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  6. I don’t really consider my FO’s completely done until I’ve washed and blocked it. I love seeing the stitches ‘fall into place’ when they’ve been soaked. I always hand-wash and let it dry on a towel. Heavily used garments get hand-washed and re-blocked regularly about once a year.

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  7. I had never blocked any thing until it was finished………..until I read here about the change in gauge after soaking ( at least an hour ) – an aha light bulb. That’s why nothing fit right. Now everything gets a good soak with a no-rinse wool wash. Plus like Vanessa mine always has dog hair, they like to help when I knit. I’m surprised that people were surprised that others washed and blocked. Surely they wash their knits at some point – I hope.

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  8. I think it is semantics – I think of “blocking” as finishing a knit. I would call the regular maintenance of occasionally washing as “cleaning” or “caring” for my stuff. Both are important in my book, though I don’t bother blocking hats, mits or socks.

    Liked by 1 person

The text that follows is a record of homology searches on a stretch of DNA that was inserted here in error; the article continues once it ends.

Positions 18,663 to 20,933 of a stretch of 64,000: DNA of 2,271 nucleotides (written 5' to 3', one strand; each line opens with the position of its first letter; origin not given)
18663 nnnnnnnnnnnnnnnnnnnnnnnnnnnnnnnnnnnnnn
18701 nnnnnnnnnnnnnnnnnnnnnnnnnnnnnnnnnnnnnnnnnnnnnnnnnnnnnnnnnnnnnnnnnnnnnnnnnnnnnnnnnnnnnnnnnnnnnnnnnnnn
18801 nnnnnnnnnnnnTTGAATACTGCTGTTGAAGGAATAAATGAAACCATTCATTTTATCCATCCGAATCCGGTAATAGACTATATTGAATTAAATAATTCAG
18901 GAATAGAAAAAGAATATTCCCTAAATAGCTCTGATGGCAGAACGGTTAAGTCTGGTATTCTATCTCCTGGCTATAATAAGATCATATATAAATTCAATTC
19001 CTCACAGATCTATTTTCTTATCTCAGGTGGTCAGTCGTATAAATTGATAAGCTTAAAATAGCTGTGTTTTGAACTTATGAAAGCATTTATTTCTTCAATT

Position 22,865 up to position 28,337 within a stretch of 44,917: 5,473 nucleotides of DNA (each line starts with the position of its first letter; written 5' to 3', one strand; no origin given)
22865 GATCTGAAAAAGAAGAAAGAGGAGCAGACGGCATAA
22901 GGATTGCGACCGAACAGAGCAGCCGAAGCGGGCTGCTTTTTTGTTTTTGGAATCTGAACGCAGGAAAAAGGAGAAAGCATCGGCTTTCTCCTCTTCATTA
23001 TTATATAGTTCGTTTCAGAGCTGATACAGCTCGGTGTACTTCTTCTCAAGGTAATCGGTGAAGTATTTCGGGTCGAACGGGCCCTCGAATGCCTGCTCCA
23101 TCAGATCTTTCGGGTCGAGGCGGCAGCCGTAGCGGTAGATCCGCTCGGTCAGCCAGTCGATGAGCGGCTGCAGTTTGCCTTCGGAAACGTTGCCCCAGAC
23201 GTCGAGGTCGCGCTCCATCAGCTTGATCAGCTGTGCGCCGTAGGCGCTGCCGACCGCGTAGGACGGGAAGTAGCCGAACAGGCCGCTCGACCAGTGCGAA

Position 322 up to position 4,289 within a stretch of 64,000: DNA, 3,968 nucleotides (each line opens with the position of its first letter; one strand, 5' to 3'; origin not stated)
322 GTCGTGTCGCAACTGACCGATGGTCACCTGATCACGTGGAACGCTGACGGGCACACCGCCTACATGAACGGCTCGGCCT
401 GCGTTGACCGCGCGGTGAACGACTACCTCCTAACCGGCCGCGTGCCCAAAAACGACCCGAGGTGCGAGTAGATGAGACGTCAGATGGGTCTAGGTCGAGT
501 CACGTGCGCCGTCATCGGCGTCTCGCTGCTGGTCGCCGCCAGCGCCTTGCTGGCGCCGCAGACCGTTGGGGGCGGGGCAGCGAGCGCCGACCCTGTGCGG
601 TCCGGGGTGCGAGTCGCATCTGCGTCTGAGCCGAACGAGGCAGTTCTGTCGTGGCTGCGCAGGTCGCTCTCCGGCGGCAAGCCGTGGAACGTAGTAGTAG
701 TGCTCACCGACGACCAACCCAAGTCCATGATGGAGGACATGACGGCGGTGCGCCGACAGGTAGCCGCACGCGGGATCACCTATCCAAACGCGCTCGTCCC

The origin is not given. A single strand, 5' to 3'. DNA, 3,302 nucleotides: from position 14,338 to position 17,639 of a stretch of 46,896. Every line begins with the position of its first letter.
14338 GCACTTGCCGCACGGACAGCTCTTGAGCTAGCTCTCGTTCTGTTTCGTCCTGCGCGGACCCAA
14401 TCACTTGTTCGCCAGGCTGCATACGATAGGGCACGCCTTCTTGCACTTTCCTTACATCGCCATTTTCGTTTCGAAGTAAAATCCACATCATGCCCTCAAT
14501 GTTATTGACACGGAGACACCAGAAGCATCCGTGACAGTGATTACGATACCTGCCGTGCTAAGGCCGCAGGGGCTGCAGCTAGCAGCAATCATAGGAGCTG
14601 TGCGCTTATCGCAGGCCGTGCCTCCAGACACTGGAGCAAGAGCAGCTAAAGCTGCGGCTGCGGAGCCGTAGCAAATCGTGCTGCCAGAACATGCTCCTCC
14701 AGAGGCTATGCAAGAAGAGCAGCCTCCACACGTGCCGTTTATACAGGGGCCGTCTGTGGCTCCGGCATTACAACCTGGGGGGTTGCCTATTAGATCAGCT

9. I never understand why people don’t wash their finished knits just to make sure everything’s ok. Because … I always think … sooner or later you’re going to get caught in the rain or your coffee will spill all over your mittens, and washing won’t be optional. So I’d rather know in advance how the piece will change, so I can fix if necessary.

    Liked by 1 person

  10. I use the toss in the dryer to freshen up knits trick in between times when I hand wash and re-block. Except for that time I accidentally threw the 100% wool hooded sweater I knit for my son into the dryer…

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    • At least it was you, not someone else! Somehow, it’s easier for me to take if I destroy my own work, than it is if others do it.

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      • Oh, my son said, “I’m just glad it was YOU and NOT ME that did it!” (I had REALLY STRESSED to him how to “properly wash and dry it” while he was away at college!)

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  11. I pretty much soak everything that’s a natural fiber and there are some knits (and acrylic blends) that I put in the washing machine and dryer. I’m also lucky, bought a new washer and dryer last year and the dryer has a steam refresh setting and a hand knit cycle!! It’s fantastic.